Atlas of Urban Geography from the 16th Century Reissued

Being a cartographer by profession, the beautiful maps in this reissued book caught my eye.  More than that, however, was the innovation displayed in the artistic cartography from more than 500 years.   Despite being more than 300 years away from any form of technology that allowed a true aerial view of a landscape, the cartographers in this atlas from 1572 displayed a forward thinking centuries ahead of their times.  Capturing a time of incredible urban development and innovation, Civitates Orbis Terrarium (or Cities of the World) was first published in 1572.  Edited by Georg Braun, the 16th century atlas offered 546 prospects, bird’s-eye views and maps of cities from around the world and was the earliest atlas of urban geography.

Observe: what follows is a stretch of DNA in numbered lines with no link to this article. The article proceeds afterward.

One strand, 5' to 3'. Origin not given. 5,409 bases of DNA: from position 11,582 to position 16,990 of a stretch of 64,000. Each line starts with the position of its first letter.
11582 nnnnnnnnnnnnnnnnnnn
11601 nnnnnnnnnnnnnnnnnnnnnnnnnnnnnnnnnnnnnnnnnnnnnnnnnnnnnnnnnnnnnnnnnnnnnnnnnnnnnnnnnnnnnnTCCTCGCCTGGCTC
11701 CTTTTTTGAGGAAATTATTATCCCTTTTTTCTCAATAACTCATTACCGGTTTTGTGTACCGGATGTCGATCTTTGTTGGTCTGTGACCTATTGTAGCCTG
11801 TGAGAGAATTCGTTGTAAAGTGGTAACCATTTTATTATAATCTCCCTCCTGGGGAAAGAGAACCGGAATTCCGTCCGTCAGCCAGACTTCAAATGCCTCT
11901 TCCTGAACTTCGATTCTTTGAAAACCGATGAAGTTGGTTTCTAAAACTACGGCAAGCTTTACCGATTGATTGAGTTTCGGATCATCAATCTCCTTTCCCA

Over a hundred of different artists and cartographers were involved in engraving maps based on collected city plans and views covering all major cities in Europe as well as major urban centers in Latin America, Africa, and Asia.  The most notable of which was Georg (Joris) Hoefnagel (1542-1600), an artist from Antwerp who was one of the last manuscript illuminators and a significant contributor to the development of topographical drawing.

View of Seville (Latin: Hepalis) from 'Civitates Orbis Terrarum' by Joris Hoefnagel.

View of Seville (Latin: Hepalis) from ‘Civitates Orbis Terrarum’ by Joris Hoefnagel. Source: Wikimedia Commons

Six volumes of the atlas were published between 1572 and 1617.  Taschen has reissued several reprints of the atlas covering 363 color plates along with commentary providing cartographical and cultural context for each city map.  The latest reprint was just issued in November of 2015.

The book (Amazon): Braun/Hogenberg: Cities of the World

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